I ended up making a fairly long video of Cave's booth, including a lot of high quality PinkSweets footage. In the video, you can also make out a new Ibara theme song in the background. Somehow, I don't think this will be part of the game's soundtrack, because it really is a bit annoying. The game, however, looks better than ever.



At some point me and Francisco left the others playing PinkSweets and went to check out Namco's booth. Or, I should say, Bandai-Namco's booth. Apart from the hideous giant Pac-Man I've already mentioned, their booth was alright, I guess, if a bit boring.



Time Crisis 4 looked a bit meh. I mean, if you like light gun games then I am sure you'll enjoy this, but there is too much waiting and not enough shooting for my tastes. And they need to upgrade their hardware fast. It looks like a PS2 game.


The video I made is a bit short because we couldn't stand the announcer's incredibly loud voice. I wouldn't have minded a chance to shoot him, if you catch my drift. It was as if Namco didn't want people going anywhere near their booth (his voice was actually a lot louder than what you can hear in the video). They were also showing SoulCalibur III Arcade Edition, but we've been playing the PS2 version for a while now, so we didn't bother spending any time on it. After a couple of minutes we had had enough and moved on.



Next up was Taito. Their booth comprised of a large presentation screen, the Half-Life 2 Survivor showroom, and the Shikigami no Shiro III cabinets located at the back (which we found later on in the afternoon).



The Survivor showroom was very impressive: orange-tinted lighting, girls in shiny outfits, futuristic decor, and matching electronic music. If they were actually showcasing an exciting new game I would have picked Taito's booth as best of the show. GP and Seven Force waited in line to try it out while I went to attend the glitzy presentation on the giant screen next door.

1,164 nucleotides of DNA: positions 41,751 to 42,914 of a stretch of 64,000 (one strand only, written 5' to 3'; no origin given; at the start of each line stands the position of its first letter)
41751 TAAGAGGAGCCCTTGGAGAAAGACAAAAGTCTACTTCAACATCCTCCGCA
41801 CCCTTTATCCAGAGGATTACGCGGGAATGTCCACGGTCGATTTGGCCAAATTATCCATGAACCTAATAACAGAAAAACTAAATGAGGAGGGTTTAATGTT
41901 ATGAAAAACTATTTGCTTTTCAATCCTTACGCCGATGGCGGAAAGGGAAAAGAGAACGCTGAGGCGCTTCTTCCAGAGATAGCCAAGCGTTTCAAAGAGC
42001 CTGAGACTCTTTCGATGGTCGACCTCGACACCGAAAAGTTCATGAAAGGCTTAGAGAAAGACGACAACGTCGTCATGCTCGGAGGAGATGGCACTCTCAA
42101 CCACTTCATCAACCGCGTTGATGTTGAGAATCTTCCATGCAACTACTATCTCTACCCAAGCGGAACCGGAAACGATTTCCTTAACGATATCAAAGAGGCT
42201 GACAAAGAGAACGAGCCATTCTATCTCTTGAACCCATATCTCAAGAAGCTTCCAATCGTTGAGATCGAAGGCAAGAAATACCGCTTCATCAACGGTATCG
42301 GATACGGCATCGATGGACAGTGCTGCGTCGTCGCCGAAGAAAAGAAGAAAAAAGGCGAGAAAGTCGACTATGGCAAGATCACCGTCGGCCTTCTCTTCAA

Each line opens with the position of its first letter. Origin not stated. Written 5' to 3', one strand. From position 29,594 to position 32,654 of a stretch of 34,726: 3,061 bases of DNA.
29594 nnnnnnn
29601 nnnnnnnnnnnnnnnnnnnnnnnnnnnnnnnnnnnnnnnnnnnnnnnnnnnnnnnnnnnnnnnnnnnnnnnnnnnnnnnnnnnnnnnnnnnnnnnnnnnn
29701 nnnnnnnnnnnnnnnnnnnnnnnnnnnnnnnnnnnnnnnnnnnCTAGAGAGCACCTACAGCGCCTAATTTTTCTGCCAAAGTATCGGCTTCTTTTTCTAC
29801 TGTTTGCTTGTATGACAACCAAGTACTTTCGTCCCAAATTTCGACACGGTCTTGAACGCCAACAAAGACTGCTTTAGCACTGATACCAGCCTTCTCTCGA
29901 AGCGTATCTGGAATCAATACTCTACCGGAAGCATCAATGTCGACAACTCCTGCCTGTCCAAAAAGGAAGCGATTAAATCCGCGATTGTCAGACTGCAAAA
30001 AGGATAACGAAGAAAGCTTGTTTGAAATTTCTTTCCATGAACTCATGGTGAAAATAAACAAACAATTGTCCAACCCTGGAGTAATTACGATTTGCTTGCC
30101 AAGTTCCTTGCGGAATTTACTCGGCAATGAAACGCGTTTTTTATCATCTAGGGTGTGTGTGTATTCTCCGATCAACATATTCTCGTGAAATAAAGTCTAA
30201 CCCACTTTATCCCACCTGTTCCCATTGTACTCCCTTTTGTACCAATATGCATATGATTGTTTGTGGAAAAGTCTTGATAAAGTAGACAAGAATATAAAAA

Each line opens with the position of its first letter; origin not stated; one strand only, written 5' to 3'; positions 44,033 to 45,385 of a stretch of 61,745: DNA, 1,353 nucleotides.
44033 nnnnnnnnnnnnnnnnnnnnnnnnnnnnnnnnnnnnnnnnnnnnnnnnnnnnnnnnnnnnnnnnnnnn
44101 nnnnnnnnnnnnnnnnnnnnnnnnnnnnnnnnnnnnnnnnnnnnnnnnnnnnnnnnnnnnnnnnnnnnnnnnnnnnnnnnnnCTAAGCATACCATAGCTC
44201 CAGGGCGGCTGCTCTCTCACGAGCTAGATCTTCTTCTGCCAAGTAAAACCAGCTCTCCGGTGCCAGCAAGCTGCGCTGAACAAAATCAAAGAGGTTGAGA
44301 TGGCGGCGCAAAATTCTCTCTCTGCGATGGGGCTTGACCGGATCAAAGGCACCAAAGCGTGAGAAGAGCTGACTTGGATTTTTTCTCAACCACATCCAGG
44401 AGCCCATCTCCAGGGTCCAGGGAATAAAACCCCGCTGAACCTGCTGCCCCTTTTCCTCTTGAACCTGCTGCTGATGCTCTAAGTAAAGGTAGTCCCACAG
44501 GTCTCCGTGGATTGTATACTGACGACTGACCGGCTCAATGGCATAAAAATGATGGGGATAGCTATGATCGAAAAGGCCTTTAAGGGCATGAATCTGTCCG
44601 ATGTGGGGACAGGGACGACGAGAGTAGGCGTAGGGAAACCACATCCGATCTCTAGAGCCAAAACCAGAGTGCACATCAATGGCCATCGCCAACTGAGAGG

The announcer wasn't really giving us any new information, just the usual PR stuff. Still, it was surprising to see the level of interest from the Japanese press. First person shooters are becoming more popular in Japan, and this game, regardless of how well it does, is only going to help that trend. I am all for it.



After the show, GP and Seven Force were in agreement that the game was deeply flawed. The controls were nowhere near as good as a mouse/keyboard setup and the game was visually unimpressive, with a stuttering frame rate to boot. It must have been running on Taito's Type-X board, which is basically a low-spec PC. It makes you wonder why they'd go to all the trouble building the fancy cabinet and spending all that money on PR, instead of making sure the game runs well.


And here is a close up of the Survivor cabinet. 32-inch LCD, two control sticks and foot pedals, 5.1 surround sound, networking and player data storage card compatibility. I'd love to have one of those at home, connected to a high-end PC with a keyboard/mouse setup.



And then it was time to check out Virtua Fighter 5-unquestionably, game of the show.


I had actually attended a VF5 location test a couple of weeks before at the Ikebukuro GIGO arcade, and I was planning to write my impressions well before AOU. Unfortunately, my hard drive decided to die the day after the test and I lost all my pictures and videos. First hard drive that dies on me... ever! And I've had more than a hundred of the damn things since my first 20 MB monster back in, what, '87? I can't remember exactly. So yeah, that was a traumatic experience. All that porn... gone. Anyway.


Sega's booth was all about Virtua Fighter. It was very spacious and plain -- without excessive decoration, nor any PR bullshit. Just a few technicians and a couple of modestly dressed girls. The girls were there to take you to the appropriate cabinet when your turn came, and to wipe the controls for the next player, after you where finished. The line was pretty short because Sega had a lot of cabinets set up, and the matches only lasted a few minutes. You basically fought against another player and the winner stayed on for a maximum of three fights. We lined up maybe 5 or 6 times to play, and we were never bothered by the 10 or so minutes we had to wait. Time seemed to fly by at the Sega booth and a great time was had by all.


But let's talk Lindbergh first. The cabinet features a high definition 32-inch widescreen LCD monitor, dedicated single player controls, and networking alongside the VF Terminal and VF.TV. The VF Terminal lets players manage and upgrade their character, for a price, while VF.TV lets non-players watch intense match ups. The whole thing works like a dream, and it's obvious that Sega has put a lot of thought and effort into it. The cabinet is a joy to experience. Sitting two feet away from a 32-inch screen takes getting used to, but after a few minutes you are sucked into the game and oblivious to the world around you. It's a true next generation cabinet, and it really is wonderful.